The spatial distribution of the reactive iodine species IO from simultaneous active and passive DOAS observations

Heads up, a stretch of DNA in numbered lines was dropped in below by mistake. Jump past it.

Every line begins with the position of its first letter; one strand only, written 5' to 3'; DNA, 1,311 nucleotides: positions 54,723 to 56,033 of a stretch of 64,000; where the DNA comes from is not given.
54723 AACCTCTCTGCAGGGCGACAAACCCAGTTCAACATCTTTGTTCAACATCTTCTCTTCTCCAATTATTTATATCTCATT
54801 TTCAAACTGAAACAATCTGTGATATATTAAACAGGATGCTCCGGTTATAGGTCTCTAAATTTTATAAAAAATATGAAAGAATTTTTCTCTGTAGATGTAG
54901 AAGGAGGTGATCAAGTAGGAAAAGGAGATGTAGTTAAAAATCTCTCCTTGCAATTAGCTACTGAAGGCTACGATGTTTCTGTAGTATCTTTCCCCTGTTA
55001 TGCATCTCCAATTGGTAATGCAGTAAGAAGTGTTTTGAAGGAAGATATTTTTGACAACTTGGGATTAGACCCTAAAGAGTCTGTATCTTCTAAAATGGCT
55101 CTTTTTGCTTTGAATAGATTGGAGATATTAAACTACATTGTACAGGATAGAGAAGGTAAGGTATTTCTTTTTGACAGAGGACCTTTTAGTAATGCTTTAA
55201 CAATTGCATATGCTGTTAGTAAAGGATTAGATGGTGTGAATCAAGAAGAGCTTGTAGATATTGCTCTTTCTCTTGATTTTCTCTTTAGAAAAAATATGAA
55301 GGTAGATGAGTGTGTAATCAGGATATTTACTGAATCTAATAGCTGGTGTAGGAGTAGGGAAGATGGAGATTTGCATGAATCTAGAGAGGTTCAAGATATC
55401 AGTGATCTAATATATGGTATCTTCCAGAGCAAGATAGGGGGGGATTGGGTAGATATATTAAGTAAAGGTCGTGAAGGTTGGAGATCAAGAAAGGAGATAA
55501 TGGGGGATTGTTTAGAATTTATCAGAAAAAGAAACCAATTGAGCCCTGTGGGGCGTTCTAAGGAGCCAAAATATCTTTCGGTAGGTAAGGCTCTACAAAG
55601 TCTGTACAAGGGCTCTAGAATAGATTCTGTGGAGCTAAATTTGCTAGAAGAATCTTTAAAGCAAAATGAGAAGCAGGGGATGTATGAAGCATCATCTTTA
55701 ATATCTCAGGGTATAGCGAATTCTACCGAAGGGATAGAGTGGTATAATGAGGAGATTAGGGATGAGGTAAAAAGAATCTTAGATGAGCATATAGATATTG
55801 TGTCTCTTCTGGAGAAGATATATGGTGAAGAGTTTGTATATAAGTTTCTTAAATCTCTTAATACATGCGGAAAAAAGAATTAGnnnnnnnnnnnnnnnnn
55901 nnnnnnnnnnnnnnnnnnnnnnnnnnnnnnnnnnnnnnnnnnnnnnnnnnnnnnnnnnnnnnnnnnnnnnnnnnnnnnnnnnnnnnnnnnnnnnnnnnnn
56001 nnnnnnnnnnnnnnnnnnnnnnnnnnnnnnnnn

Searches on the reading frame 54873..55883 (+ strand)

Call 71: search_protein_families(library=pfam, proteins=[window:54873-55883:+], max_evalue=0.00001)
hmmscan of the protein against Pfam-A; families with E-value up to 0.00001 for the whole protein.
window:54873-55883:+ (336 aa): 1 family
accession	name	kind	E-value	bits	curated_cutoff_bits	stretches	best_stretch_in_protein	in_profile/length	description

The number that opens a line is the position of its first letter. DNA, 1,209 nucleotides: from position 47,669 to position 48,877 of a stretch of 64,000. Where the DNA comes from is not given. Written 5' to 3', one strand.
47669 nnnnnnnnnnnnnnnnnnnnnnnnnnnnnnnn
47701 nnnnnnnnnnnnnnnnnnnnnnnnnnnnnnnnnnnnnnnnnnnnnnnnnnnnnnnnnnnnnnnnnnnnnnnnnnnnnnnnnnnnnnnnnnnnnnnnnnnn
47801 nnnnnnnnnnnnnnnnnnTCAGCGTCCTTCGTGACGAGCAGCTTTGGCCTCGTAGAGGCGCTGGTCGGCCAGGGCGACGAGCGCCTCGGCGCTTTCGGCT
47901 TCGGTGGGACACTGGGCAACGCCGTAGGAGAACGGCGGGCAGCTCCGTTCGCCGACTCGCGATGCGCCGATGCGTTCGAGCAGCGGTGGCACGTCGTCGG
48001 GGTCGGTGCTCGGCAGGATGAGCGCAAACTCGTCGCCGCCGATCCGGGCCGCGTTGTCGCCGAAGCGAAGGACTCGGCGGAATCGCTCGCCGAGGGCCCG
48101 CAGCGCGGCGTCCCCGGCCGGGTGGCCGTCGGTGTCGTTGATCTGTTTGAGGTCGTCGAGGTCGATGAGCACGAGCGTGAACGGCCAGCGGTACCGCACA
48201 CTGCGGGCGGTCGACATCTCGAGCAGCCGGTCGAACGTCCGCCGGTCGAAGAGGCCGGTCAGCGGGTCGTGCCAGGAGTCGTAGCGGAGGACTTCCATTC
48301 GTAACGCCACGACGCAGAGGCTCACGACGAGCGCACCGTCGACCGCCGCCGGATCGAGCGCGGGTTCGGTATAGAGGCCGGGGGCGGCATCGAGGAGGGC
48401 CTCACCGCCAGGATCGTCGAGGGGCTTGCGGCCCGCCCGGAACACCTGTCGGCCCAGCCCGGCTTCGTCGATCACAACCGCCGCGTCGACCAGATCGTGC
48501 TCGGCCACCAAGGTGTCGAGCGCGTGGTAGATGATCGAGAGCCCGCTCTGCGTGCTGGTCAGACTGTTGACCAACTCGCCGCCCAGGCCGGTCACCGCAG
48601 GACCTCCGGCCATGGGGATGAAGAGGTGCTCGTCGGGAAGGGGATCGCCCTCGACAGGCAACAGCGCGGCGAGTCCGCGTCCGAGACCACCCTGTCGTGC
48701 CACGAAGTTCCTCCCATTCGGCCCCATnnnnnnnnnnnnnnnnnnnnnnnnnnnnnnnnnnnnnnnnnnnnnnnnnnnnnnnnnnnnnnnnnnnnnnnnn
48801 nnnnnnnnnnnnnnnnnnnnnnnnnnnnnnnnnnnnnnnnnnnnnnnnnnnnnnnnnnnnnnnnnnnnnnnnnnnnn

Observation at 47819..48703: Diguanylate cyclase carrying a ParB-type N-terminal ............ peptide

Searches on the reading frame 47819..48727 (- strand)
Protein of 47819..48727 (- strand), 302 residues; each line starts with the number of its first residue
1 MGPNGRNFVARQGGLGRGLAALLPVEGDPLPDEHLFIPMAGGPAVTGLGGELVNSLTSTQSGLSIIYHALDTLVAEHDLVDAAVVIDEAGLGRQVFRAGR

We present investigations of the reactive iodine species (RIS) IO, OIO and I-2 in a coastal region from a field campaign simultaneously employing active long path differential optical absorption spectroscopy (LP-DOAS) as well as passive multi-axis differential optical absorption spectroscopy (MAX-DOAS). The campaign took place at the Martin Ryan Institute (MRI) in Carna, County Galway at the Irish West Coast about 6 km south-east of the atmospheric research station Mace Head in summer 2007. In order to study the horizontal distribution of the trace gases of interest, we established two almost parallel active LP-DOAS light paths, the shorter of 1034 m length just crossing the intertidal area, whereas the longer one of 3946 m length also crossed open water during periods of low tide. In addition we operated two passive Mini-MAX-DOAS instruments with the same viewing direction. While neither OIO nor I-2 could be unambiguously identified with any of the instruments, IO could be detected with active as well as passive DOAS. The IO column densities seen at both active LP-DOAS light paths are almost the same. Thus it can be concluded that coastal IO is almost exclusively located in the intertidal area, where we detected mixing ratios of up to 29 +/- 8.8 ppt (equivalent to pmol/mol). Nucleation events with particle concentrations of 10(6) cm(-3) particles were observed each day correlating with high IO mixing ratios. Therefore we feel that our detected IO concentrations confirm the results of model studies, which state that in order to explain such particle bursts, IO mixing ratios of 50 to 100 ppt in so called 'hot-spots' are required.